In many ways, a wet reckless conviction is preferable to a DUI conviction. It comes with much less severe legal ramifications than a DUI. However, it does not always mean you won’t be impacted by the conviction. In particular, your employment may be affected the same way for either charge.
If you have been charged with a DUI and want to learn more about your legal option, including what a wet reckless plea deal might mean for you, call us today at (310) 862-0199. Our representatives can help you connect with a highly skilled DUI lawyer who will evaluate the facts of your case for free.
The Difference Between a Wet Reckless Charge and a DUI
If you are stopped by the police, you may be arrested under suspicion of driving under the influence (DUI). You will not be arrested for a wet reckless driving charge. That charge exists only as a plea option for individuals who have been arrest for a DUI.
With a wet reckless charge, you face:
- Up to $1,000 in fines
- Jail for up to six months OR
- Probation for one to two years
In contrast, a first time DUI conviction comes with:
- Fines of up to $1,000, plus additional court assessment fees
- Jail for up to six months
- A license suspension of six months
- Mandatory DUI classes (paid for by you) for three months
- Probation for three to five years
The difference between the two ends up being the severity of the penalties. However, both show up on your criminal record, both initiate an automatic administrative suspension with the DMV, both will count against you for future DUIs, and both can result impact your ability to keep or get a job.
A wet reckless conviction on your record impacts your employment prospects in one of two ways:
- It may cause your employer to terminate you.
- It may cause a new employer to rescind a job offer.
In either case, you may be better off disclosing the conviction prior to its discovery through other means. Explaining what happened and what steps you’re taking to ensure it doesn’t happen again may be your best shot at keeping or getting the job.
Your Current Employer
As part of a routine background check, your current employer may discover a wet reckless conviction on your criminal record. If your employer chooses to, he or she may terminate your employment upon discovering the conviction. Even if the arrest happened while you were off, your employer isn’t illegally discriminating against you for firing you.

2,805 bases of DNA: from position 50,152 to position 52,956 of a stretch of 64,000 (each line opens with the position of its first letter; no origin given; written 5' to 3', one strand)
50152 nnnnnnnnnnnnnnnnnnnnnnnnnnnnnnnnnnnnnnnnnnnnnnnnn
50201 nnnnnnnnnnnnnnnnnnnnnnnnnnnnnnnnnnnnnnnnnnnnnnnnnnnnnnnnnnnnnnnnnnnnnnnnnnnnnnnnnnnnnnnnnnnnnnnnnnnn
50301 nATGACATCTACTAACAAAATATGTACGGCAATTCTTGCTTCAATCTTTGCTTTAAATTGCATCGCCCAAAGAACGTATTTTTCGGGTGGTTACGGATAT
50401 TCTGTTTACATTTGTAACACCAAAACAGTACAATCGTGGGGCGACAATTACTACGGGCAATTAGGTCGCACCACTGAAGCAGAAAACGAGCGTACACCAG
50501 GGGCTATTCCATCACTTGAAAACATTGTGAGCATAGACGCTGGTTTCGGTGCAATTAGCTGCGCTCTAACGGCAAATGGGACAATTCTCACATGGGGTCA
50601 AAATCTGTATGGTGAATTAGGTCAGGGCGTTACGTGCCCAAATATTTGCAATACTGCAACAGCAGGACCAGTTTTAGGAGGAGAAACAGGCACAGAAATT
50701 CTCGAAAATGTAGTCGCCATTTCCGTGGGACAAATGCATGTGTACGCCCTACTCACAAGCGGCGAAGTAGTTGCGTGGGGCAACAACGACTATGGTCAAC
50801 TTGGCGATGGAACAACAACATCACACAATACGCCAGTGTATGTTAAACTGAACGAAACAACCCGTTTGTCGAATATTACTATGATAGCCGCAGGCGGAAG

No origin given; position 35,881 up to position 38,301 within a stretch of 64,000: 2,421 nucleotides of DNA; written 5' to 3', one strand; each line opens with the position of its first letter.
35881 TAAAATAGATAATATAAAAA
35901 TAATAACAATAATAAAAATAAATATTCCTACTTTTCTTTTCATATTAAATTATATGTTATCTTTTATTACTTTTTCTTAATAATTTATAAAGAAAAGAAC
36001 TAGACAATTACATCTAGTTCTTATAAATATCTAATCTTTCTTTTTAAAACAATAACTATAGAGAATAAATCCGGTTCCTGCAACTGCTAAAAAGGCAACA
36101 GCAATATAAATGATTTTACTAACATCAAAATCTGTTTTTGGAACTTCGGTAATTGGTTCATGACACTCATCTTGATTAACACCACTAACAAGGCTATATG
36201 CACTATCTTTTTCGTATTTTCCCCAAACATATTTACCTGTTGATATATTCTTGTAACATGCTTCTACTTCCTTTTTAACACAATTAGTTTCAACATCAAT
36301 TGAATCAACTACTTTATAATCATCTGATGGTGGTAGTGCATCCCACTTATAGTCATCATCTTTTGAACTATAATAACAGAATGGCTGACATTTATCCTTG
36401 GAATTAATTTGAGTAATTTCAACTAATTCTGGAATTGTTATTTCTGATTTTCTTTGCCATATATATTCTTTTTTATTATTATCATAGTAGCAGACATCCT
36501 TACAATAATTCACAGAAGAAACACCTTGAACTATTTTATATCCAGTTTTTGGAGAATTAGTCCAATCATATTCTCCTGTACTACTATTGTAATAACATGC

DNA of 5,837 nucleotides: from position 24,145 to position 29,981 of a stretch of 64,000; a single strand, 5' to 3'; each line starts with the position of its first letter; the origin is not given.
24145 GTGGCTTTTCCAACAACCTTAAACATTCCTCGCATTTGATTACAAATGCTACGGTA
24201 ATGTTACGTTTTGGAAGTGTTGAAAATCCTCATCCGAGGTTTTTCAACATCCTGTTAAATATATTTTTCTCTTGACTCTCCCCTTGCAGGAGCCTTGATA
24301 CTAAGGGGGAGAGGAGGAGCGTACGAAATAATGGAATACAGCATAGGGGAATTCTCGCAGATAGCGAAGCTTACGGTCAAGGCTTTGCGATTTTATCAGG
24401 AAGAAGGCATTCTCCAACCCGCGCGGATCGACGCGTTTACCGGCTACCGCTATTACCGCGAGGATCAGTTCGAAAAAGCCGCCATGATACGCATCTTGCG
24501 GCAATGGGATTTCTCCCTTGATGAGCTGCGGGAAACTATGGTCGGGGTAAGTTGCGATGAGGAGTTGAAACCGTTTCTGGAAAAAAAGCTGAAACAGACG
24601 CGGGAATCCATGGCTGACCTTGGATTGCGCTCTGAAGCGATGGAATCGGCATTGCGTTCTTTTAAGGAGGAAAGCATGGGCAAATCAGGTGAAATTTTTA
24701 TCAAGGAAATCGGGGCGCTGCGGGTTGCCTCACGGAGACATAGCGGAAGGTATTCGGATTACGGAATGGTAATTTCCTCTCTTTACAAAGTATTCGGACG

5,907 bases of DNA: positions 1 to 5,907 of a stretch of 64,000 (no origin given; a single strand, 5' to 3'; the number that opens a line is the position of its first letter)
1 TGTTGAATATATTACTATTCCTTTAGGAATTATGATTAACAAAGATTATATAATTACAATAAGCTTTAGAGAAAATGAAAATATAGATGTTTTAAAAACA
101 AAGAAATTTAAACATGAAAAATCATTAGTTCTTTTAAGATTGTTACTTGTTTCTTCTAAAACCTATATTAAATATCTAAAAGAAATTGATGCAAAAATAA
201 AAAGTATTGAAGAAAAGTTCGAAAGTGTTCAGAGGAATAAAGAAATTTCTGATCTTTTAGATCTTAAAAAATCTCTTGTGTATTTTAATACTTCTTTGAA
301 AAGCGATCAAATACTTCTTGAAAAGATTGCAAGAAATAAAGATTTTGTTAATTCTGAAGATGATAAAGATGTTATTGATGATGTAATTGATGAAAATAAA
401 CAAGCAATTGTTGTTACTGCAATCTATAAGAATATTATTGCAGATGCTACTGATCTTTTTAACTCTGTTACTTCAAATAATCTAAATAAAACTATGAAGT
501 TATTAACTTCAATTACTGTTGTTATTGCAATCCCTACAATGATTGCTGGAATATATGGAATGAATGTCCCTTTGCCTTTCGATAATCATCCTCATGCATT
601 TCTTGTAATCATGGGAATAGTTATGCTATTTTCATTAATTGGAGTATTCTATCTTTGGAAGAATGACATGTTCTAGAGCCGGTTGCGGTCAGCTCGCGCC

A New Employer
Under California’s Fair Chance Act, employers can no longer ask you about your criminal record during the application process. Instead, employers may inquire about criminal convictions only upon issuing you a conditional offer for employment. They can do so either by asking you directly or by running a criminal background check, though they require your permission for the latter. Any crimes that have been expunged from your record cannot be used against you in the hiring process.
Under this new law, the employer can rescind the job offer if they discover the wet reckless conviction. They must give you an explanation in writing for their decision and give you an opportunity to respond. Your response can either be explaining where the background check was incorrect (i.e., an expunged conviction showed on your record) or why they should still hire you despite the conviction.
Expunging the Wet Reckless Conviction Will Affect Your Employment
Under the Fair Chance Act, employers may not use expunged convictions against you for the purposes of rescinding a job offer. Likewise, an employer you currently work for may not see the wet reckless conviction on your record once its expunged.
Expungement is only possible once you have completed all the mandated terms from your conviction. This is another area in which a wet reckless conviction is better than a DUI: the shorter probation period means you may have your record expunged sooner.
In order to have your record expunged, you need to have the right paperwork filed with the court. A DUI lawyer can help you file the necessary paperwork and, if the prosecution objects, can represent you in any proceedings to argue for the expungement.
An expungement will not purge the conviction from your driving record. This may impact your ability to get certain jobs that rely on a clean driving record, but those positions may only be a small subset of jobs available to you.
Contact a DUI Lawyer Today to Learn More About Wet Reckless Charges
If you’ve been arrested for a DUI, contact a DUI lawyer today by calling (310) 862-0199. While the impact of a wet reckless charge will be less severe than a DUI, it may not be possible without an experienced DUI lawyer by your side. With only 10 days from when you arrested to contest the DMV’s automatic suspension, you are better off calling soon!